SpaceX will be building a lunar lander for NASA that will bring people back to the moon for the first time since the Apollo program in the 1960s. The order is worth 2.9 billion dollars (2.4 billion euros), the US space agency reported Friday.
SpaceX’s lunar lander Starship is currently in full development and should be able to bring groups of people to the moon and Mars in the future. The first moon landing could – if all goes well – possibly take place as early as 2024.
NASA awards the contract exclusively to SpaceX. The company, founded in 2002 by Elon Musk, beats the Blue Origin of Amazon founder Jeff Bezos, who wanted to win the contract together with aerospace and defense groups Lockheed Martin, Northrop Grumman and Draper. In the spring of 2019, Bezos showed the prototype of the Blue Moon lunar lander to the world. How and when it will be used now is unclear.
Musk, who is also CEO of car manufacturer Tesla, co-founded SpaceX with the ultimate goal of getting people to fly to the planet Mars. In recent years, the company has caused quite a stir by launching test missions for rockets and spacecraft at full speed.
SpaceX made history when it was the first to land a rocket for reuse after launch. The activities of SpaceX had the additional effect of increasing enthusiasm for space travel.
NASA has been working on a lunar mission since 2007
NASA last sent astronauts to the moon in 1972. That year the American Apollo program ended. Since 2007, NASA has been working on a sequel to Apollo: Artemis. For this, NASA has been working on a new rocket and an astronaut capsule for a long time, but the organization was still looking for a commercial company that would provide the lunar module.
SpaceX ‘Starship will not be the spacecraft with which astronauts will depart from Earth: the Orion capsule will be used for that. Astronauts must enter orbit with Orion, where two astronauts transfer to Starship.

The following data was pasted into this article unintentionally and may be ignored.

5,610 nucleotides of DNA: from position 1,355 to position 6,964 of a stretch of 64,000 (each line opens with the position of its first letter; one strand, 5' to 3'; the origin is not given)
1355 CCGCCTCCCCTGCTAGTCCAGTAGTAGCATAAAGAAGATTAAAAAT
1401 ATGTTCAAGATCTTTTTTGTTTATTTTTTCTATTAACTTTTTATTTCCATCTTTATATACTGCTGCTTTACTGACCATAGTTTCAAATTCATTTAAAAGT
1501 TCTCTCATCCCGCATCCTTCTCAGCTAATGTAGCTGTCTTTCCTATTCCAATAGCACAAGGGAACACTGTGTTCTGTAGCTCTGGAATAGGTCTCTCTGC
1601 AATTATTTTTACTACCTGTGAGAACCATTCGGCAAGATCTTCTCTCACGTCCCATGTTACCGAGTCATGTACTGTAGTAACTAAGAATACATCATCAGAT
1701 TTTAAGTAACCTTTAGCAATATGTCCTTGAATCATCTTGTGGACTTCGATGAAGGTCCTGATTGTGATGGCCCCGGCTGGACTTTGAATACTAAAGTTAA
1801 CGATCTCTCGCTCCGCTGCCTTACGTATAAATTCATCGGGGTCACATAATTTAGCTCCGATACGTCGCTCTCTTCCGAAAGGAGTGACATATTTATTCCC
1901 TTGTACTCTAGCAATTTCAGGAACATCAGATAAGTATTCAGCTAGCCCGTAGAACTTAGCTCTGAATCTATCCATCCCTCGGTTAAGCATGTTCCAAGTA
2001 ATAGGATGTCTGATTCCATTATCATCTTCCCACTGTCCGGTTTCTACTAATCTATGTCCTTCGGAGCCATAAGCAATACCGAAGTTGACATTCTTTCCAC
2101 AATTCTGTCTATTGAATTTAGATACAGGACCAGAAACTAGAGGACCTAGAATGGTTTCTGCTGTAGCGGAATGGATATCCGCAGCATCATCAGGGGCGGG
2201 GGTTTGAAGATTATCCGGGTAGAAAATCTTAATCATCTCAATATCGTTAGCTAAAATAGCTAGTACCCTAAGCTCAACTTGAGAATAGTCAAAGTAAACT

Starship then lands on the surface of the celestial body and after a stay of about a week, the space travelers board again to return to orbit. They then go back to their partner in Orion, and then travel back to Earth.
I’m a science journalist and host of Cosmic Controversy (brucedorminey.podbean.com) as well as author of “Distant Wanderers: the Search for Planets Beyond the Solar System.” I primarily cover aerospace and astronomy. I’m a former Hong Kong bureau chief for Aviation Week & Space Technology magazine and former Paris-based technology correspondent for the Financial Times newspaper who has reported from six continents. A 1998 winner in the Royal Aeronautical Society’s Aerospace Journalist of the Year Awards (AJOYA), I’ve interviewed Nobel Prize winners and written about everything from potato blight to dark energy. Previously, I was a film and arts correspondent in New York and Europe, primarily for newspaper outlets like the International Herald Tribune, the Boston Globe and Canada’s Globe & Mail. Recently, I’ve contributed to Scientific American.com, Nature News, Physics World, and Yale Environment 360.com. I’m a current contributor to Astronomy and Sky & Telescope and a correspondent for Renewable Energy World. Twitter @bdorminey